In January 2017, the Supreme Court appointed four eminent personalities from varying backgrounds to a panel of administrators to oversee the running of the BCCI until the board can hold fresh elections for office bearers as per the recommendations of the Lodha Committee.
The panel, chaired by Vinod Rai, the former Comptroller and Auditor General of India, then consisted of Ramachandra Guha, the historian and cricket writer, Diana Edulji, the former India women’s captain, and Vikram Limaye, managing director and CEO of IDFC (Infrastructure Development Finance Corporation). Guha and Limaye are not part of the committee anymore.
The Committee of Administrators took charge with immediate effect and had to liaise with BCCI’s chief executive officer Rahul Johri, who was to oversee the daily administration of the board. The CoA gave itself six months to implement the reforms when it came on board.
All well and good. Most cricket lovers in the country heaved a sigh of relief. The cricket board would finally adopt a more professional stance and with the Supreme Court having issued the orders, few would dare resist.
But how wrong we all have proven to be.
Failing in its purpose
In August 2018, the new BCCI constitution was finally registered and the COA issued a directive that effectively withdrew all functioning powers of the current set of BCCI office bearers while dissolving all the committees.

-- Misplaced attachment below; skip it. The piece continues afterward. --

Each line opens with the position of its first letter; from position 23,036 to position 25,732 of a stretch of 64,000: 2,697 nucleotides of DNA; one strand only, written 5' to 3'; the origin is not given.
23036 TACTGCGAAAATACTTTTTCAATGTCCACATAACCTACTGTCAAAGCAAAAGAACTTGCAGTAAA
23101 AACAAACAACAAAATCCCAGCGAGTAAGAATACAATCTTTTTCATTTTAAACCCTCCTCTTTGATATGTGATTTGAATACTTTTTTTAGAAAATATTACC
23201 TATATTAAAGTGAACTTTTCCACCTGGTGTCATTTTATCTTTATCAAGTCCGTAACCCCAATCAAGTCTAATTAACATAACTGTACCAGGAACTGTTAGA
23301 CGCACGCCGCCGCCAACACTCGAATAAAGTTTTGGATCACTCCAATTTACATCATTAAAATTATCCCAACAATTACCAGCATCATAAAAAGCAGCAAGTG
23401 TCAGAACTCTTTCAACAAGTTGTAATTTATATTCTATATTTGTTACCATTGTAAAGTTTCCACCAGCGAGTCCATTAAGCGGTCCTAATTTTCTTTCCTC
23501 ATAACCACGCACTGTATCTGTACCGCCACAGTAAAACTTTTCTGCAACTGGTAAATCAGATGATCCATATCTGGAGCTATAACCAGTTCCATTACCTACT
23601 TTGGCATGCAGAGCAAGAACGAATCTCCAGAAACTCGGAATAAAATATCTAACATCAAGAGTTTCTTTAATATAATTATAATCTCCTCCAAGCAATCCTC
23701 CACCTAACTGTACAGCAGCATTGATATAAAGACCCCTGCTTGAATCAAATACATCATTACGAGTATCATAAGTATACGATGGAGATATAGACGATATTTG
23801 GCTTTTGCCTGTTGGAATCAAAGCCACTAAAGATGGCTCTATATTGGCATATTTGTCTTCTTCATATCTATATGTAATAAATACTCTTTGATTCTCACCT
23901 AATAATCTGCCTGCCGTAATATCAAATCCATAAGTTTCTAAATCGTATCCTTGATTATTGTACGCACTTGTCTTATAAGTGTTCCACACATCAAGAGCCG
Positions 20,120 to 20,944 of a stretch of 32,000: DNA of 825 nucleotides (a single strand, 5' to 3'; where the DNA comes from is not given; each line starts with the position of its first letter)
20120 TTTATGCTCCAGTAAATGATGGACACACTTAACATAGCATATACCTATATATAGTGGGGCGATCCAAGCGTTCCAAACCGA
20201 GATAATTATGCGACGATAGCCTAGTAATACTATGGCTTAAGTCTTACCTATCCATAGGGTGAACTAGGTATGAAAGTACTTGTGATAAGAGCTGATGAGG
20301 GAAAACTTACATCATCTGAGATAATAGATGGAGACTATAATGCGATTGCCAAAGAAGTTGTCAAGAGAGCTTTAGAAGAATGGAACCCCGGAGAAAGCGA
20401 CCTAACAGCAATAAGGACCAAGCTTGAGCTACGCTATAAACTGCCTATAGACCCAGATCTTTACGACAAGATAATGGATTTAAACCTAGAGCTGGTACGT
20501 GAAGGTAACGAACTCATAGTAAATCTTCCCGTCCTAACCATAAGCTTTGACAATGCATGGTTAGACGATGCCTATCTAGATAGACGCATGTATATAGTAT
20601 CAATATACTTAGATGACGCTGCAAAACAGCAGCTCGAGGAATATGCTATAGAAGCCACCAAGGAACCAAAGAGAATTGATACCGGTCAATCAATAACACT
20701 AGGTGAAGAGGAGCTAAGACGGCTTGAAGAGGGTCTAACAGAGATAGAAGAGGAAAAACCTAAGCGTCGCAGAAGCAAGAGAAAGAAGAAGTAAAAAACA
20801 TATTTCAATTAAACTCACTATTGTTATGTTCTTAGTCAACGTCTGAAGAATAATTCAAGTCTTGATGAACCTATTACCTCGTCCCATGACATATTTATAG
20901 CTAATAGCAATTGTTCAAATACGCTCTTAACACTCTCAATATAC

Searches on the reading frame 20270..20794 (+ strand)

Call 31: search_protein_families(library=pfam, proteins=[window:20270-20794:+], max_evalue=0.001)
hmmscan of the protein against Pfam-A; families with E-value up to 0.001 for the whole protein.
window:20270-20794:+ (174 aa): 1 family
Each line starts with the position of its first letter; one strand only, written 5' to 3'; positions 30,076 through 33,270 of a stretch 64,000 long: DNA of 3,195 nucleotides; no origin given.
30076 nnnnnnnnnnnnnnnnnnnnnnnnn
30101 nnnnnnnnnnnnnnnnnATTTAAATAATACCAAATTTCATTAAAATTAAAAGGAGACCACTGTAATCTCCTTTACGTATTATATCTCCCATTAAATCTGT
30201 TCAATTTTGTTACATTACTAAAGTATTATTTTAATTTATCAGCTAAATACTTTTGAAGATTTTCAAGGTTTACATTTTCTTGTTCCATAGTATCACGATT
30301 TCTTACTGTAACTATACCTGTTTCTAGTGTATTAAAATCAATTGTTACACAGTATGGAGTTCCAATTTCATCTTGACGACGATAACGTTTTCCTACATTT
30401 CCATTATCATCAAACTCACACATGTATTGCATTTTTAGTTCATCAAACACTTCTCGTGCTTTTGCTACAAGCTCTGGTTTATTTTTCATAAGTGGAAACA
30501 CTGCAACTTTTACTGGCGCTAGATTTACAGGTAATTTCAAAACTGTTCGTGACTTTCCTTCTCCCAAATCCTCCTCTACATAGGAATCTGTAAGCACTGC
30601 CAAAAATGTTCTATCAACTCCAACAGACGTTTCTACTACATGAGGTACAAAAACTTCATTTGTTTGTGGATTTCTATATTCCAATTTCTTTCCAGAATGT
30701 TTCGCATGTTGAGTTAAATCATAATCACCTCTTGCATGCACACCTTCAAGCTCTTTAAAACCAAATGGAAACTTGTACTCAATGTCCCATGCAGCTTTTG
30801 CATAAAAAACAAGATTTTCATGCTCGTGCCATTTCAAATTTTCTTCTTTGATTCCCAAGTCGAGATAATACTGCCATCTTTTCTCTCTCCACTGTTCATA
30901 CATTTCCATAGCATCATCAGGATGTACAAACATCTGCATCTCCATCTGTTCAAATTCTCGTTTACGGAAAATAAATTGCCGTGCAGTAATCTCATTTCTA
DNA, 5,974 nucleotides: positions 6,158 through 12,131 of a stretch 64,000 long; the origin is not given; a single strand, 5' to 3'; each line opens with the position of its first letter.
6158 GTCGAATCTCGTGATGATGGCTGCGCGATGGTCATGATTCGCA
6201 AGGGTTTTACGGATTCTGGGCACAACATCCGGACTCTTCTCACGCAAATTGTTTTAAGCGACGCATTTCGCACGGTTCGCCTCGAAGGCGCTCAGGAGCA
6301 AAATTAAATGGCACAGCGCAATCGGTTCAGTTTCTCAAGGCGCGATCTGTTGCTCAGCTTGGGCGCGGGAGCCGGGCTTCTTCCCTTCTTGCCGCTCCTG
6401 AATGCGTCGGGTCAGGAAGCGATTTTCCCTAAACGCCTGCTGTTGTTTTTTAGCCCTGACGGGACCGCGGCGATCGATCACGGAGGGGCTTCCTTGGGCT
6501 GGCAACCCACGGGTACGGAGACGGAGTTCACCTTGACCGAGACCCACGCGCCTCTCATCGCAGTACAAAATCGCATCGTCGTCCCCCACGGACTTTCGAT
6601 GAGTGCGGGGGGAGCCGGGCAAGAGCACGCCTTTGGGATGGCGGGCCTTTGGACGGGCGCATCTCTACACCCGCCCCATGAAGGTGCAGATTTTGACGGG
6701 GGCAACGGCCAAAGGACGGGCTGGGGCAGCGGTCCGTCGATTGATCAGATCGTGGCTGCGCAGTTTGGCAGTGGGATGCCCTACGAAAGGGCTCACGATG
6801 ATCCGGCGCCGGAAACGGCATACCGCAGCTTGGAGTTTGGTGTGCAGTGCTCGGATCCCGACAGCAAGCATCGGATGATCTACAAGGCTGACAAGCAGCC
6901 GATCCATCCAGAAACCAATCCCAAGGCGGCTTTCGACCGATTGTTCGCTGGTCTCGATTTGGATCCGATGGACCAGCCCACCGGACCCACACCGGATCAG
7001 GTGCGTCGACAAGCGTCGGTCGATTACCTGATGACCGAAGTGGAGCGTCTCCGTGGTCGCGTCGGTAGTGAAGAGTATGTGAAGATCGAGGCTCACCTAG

And this is where things started to get really ugly. If the talk of mutiny was carried out in hushed tones earlier, the office-bearers now decided to launch an open offensive. They started speaking against the CoA — about how it was incompetent; about how they have overstepped the bounds; about how they are siding with specific individuals in the administration.
It was infuriating to watch but one didn’t expect less from the old guard of the BCCI. They had spent years building up their fiefdoms and they wouldn’t just give it up that easily. But perhaps more shocking was the manner in which the remaining two members of the COA started openly fighting.
It has gotten so bad that retired SC judge R Lodha said that if the differences between Rai and Edulji were irreconcilable, they should have asked for urgent intervention from the court.
Justice Lodha told The Indian Express: “If they can’t convince each other and can’t have a unanimous view, how can they ask the BCCI’s state associations to implement the SC order? You can have multiple views but once you sit, you have to find a middle path. There is nothing like a veto power in this committee. This is just a two-member committee, this is not a Parliament where a Speaker is given a casting vote.”
“If they can’t function together, they should stop functioning and report to the court that this is the problem. They should tell the court that we can’t get along. Can you ride a bicycle that has one truck tyre and other cycle wheel? The SC would have immediately made this a three or five-member committee, which would work on majority decisions,” he further said.